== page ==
Local trails:

🕔Apr 07, 2011

This is the first in a series by Northword writer Morgan Hite featuring hiking trails in the mountains around the Bulkley Valley

Simpson Gulch (or Simpson’s Gulch) is a small, attractive gorge at treeline on Hudson Bay Mountain near Smithers, just north of the Hudson Bay Mountain Ski Resort. Easily visible from many points in the valley, it is sometimes called ”Little Simpson Gulch” to distinguish it from the large alpine canyon just north of it (which is actually nameless). Properly it is the smaller “gulch” which is Simpson’s: Donald Simpson and his brother were miners who staked and worked claims here between 1909 and 1926.

The “Simpson Gulch Road” was perhaps a track first built by Simpson Brothers to provide access from town to their claims. It was widened and “improved” after WWII by other miners. It continues today to provide a hiker’s route from the edge of town all the way to treeline (and the alpine “prairie” and Crater Lake area). If you want to start from Smithers and climb to the peak of Hudson Bay Mountain, this is your route.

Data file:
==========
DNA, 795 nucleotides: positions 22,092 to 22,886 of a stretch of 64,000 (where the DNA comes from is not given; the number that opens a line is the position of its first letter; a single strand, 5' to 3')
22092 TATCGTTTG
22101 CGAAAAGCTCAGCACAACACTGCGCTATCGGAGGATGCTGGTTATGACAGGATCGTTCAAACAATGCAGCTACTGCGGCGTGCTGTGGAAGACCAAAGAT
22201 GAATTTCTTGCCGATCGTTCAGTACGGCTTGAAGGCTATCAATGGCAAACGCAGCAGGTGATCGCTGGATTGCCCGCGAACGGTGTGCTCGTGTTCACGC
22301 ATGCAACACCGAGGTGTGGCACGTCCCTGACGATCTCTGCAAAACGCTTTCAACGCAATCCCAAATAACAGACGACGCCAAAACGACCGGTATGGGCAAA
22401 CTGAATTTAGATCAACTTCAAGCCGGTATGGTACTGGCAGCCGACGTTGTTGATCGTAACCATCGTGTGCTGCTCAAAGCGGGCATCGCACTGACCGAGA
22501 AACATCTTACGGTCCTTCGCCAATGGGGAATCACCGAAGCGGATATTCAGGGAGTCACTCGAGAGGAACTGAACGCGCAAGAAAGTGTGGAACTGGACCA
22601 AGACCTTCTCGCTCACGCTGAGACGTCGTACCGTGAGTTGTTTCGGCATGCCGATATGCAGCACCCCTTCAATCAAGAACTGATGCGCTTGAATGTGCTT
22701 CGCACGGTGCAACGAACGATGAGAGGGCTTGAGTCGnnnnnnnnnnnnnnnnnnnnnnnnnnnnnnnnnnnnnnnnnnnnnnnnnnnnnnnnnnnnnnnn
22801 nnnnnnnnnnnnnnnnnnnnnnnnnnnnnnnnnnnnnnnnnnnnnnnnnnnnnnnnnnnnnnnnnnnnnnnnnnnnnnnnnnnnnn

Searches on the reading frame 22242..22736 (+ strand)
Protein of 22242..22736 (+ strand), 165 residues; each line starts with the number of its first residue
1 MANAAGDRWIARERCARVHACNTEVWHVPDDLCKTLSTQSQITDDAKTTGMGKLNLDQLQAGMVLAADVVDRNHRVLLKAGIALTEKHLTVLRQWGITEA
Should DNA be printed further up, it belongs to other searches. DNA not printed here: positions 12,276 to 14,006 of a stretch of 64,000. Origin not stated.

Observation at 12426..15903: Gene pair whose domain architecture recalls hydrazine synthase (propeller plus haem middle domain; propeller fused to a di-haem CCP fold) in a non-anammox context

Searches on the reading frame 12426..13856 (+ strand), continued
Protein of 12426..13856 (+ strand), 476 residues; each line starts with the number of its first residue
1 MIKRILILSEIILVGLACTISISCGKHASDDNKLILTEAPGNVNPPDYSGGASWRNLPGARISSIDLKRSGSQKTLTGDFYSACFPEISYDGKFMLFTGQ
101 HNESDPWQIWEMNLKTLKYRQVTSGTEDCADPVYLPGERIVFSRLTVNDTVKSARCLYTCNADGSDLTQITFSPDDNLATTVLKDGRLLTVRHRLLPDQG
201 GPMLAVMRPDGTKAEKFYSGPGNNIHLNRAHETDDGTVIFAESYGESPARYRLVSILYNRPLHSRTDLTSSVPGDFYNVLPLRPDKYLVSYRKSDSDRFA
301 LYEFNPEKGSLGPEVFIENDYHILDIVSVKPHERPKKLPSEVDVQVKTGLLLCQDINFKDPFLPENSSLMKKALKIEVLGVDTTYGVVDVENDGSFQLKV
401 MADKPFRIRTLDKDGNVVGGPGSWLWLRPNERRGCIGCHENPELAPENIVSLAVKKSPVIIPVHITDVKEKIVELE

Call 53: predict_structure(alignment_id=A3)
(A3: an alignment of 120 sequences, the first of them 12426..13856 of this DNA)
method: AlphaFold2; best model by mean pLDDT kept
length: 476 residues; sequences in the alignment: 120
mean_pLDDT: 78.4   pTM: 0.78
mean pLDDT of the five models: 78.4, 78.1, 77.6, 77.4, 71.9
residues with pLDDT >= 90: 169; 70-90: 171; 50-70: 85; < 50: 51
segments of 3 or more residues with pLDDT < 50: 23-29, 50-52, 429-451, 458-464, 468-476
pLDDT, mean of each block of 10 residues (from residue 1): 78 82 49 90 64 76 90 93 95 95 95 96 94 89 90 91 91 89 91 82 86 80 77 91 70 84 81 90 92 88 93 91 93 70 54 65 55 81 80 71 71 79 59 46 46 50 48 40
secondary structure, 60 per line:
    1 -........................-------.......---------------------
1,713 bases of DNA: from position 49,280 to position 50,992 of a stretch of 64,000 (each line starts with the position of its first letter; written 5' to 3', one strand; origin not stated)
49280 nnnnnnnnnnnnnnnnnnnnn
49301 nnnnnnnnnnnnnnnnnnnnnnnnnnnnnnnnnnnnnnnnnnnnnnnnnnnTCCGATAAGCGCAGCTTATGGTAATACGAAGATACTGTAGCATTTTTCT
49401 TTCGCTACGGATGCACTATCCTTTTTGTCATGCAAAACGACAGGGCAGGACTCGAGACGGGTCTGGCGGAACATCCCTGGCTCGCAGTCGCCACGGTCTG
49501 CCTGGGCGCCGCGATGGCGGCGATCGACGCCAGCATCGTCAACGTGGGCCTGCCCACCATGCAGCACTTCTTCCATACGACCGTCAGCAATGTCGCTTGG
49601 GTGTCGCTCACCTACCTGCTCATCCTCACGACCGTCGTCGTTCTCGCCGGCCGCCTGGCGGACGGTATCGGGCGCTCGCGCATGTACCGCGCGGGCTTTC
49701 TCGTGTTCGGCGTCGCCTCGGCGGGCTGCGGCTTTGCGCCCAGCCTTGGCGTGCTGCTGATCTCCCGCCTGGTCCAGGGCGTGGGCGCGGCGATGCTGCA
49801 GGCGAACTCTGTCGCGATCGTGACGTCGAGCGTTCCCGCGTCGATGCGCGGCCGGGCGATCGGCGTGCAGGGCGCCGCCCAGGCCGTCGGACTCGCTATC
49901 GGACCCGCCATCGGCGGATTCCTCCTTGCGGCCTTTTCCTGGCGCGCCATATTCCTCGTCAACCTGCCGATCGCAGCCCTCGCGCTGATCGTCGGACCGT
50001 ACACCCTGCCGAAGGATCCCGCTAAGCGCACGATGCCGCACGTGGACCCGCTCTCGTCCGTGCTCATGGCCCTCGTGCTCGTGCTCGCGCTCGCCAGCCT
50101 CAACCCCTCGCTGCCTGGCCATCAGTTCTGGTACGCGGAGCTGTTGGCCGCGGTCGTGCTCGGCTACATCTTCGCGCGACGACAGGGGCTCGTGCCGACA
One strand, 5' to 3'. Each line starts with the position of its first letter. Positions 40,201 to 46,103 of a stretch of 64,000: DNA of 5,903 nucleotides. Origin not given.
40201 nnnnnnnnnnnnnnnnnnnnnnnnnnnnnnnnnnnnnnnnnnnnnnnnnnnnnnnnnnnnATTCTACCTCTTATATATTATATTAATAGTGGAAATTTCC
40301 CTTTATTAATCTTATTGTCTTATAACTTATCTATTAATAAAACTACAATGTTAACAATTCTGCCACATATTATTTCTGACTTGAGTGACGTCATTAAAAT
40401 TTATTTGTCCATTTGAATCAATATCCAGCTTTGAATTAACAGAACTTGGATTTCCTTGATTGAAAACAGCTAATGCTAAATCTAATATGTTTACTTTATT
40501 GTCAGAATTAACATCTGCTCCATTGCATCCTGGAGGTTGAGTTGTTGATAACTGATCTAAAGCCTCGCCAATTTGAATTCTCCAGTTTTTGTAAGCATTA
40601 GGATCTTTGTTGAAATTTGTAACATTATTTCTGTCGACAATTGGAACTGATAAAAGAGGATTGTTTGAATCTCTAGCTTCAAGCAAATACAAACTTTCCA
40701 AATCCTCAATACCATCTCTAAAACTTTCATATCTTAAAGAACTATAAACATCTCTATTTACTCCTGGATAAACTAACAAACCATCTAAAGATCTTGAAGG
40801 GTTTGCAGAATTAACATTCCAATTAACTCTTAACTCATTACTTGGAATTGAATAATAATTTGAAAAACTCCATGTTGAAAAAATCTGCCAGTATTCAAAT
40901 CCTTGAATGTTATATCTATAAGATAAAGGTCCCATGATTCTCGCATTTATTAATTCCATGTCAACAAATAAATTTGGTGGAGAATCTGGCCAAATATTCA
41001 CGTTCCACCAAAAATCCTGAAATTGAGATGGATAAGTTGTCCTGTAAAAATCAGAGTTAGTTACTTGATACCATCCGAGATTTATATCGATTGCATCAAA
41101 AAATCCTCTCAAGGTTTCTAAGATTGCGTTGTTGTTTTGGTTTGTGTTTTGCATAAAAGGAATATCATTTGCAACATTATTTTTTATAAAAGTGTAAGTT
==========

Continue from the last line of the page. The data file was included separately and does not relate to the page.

Once in the Gulch there are many interesting things to explore, and one can easily spend two hours here. For an exit route up to the Prairie, follow the trail to its high point in the Gulch, then work up through the krummholtz and bands of rock.

At the north end of Railway Avenue in Smithers, cross the tracks and head directly uphill on Zobnick Road to where the pavement makes a hard right. There is a small trailhead here with a parking lot. Past this point, the trail is appropriate for non-motorized use only.

Pass through an old gate (sometimes locked) and proceed up the dirt road to the clearing for the hydro lines. Enter the clearing through a small spring-loaded red gate, and leave on the other side through a second red gate. Continue up the old road (which is now also a ski run connecting the alpine ski area to town). Pass around a final, grey gate about five minutes later. NOTE: After you pass through the final, grey gate, you are crossing private land for the next few minutes: please be respectful.

About 2.5 kilometres and 45 minutes along, and having climbed about 1000 feet, come to an intersection with a clearcut ahead to the right. (Another landmark here is the mountain-biking structures in woods to right.) Turn right, entering the clearcut (where many logs are stacked), and follow around its north side to find the old trail leaving at its northwest corner.

From here the trail continues for 3.75 kilometres and another 2000’ to treeline in Simpson Gulch. Allow three hours from the edge of Smithers to the head of the Gulch; two hours to return.